Fitzpatrick’s assessment aligned with an observation shared with MTFP via Twitter Tuesday night by Bowen Greenwood, clerk of the Montana Supreme Court: 

In Gallatin County, clerk and recorder Eric Semerad characterized turnout in Tuesday’s primary as “amazingly low” and the pace of activity at polling locations around Bozeman as “very slow.” Semerad said he did witness at least one incident of an individual being turned away after the voter registration deadline on Monday, but added that the more common occurrence was non-absentee voters showing up at the polls “irate” that their ballots hadn’t come in the mail — a situation Semerad attributed to elections being conducted by mail in 2020 due to the COVID-19 pandemic.

“We had to tell them, ‘You’re a poll voter,’” Semerad said. “They’d forgotten.”

Semerad also noted that Gallatin County rejected 550 ballots due to absentee voters completing both party primary ballots.

Toole County Clerk and Recorder Treva Nelson also reported a calm election on the administration front along the Hi-Line. A few people did call her office Tuesday asking about registration, she said, but no one complained when informed that the registration period was closed.

“It was very quiet,” Nelson continued. “We were out the door at 10:30.”

Those scattered reports echo how Secretary of State Christi Jacobsen’s office characterized the primary. Spokesperson Richie Melby told MTFP Wednesday that the state agency’s phones were “noticeably less busy than previous years” and that “feedback from voters, candidates, and election officials has been positive.”

“We have not been made aware of any voter confusion regarding registration or identification, but rather heard from voters at the polls who were happy to provide identification,” Melby wrote via email. “Polling place workers also discussed the ‘smooth process’ with both in-person voters casting their ballot and absentee voters returning theirs.”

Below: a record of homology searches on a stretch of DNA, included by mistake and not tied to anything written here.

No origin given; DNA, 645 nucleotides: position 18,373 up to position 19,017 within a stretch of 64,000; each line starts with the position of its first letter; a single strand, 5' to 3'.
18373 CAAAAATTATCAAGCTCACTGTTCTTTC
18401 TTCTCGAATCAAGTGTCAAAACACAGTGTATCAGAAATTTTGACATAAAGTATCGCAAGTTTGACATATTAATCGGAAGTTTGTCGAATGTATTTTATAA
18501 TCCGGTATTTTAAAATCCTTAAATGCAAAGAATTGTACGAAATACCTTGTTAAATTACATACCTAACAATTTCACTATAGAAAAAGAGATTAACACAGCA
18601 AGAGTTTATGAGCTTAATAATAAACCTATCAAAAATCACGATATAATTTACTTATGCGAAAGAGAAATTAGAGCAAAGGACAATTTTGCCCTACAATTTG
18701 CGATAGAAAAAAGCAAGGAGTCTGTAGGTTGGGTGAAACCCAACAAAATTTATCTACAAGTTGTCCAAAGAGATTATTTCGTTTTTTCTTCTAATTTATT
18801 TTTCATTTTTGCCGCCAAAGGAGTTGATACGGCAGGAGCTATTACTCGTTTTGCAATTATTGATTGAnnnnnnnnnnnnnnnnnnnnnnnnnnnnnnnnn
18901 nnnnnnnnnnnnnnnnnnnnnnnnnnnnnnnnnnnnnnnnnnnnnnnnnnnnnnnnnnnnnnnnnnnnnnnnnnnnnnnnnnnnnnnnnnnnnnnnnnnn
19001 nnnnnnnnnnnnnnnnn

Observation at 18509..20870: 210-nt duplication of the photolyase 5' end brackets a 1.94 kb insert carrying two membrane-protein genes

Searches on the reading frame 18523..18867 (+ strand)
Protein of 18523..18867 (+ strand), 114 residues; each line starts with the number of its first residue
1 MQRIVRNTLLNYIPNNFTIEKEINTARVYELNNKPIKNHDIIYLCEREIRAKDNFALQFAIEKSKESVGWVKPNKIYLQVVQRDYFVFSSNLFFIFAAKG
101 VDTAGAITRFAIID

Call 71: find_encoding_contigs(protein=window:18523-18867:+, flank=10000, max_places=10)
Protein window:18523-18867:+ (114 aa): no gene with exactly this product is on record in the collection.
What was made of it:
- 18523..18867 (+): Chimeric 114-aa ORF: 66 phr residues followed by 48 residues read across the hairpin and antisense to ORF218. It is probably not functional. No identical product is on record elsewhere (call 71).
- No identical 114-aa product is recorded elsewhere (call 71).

Nelson largely attributed that lack of confusion, at least in Toole County, to a robust advertising campaign her office undertook to inform voters of the latest legal changes resulting from the Montana Supreme Court’s May order. The county placed ads in local newspapers and posted messages to social media, Nelson said, and Nelson herself went on the radio twice in the lead-up to the primary. As a result, the back-and-forth didn’t impact election officials and voters alone. Nelson stressed that the pre-primary messaging — as well as a first round of ads necessitated by the district court striking down the laws in March — came at the expense of local taxpayers.

“We all just want to do our jobs to the best of our ability,” Nelson said. “The short-notice changes make it even harder for us to give the public the best results”

This story was updated June 9, 2022, to include additional comment from Missoula County Republican Party Chair Vondene Kopetski.

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Alex Sakariassen is a 2008 graduate of the University of Montana's School of Journalism, where he worked for four years at the Montana Kaimin student newspaper and cut his journalistic teeth as a paid news intern for the Choteau Acantha for two summers. After obtaining his bachelor's degree in journalism and history, Sakariassen spent nearly 10 years covering environmental issues and state and federal politics for the alternative newsweekly Missoula Independent. He transitioned into freelance journalism following the Indy's abrupt shuttering in September 2018, writing in-depth features, breaking...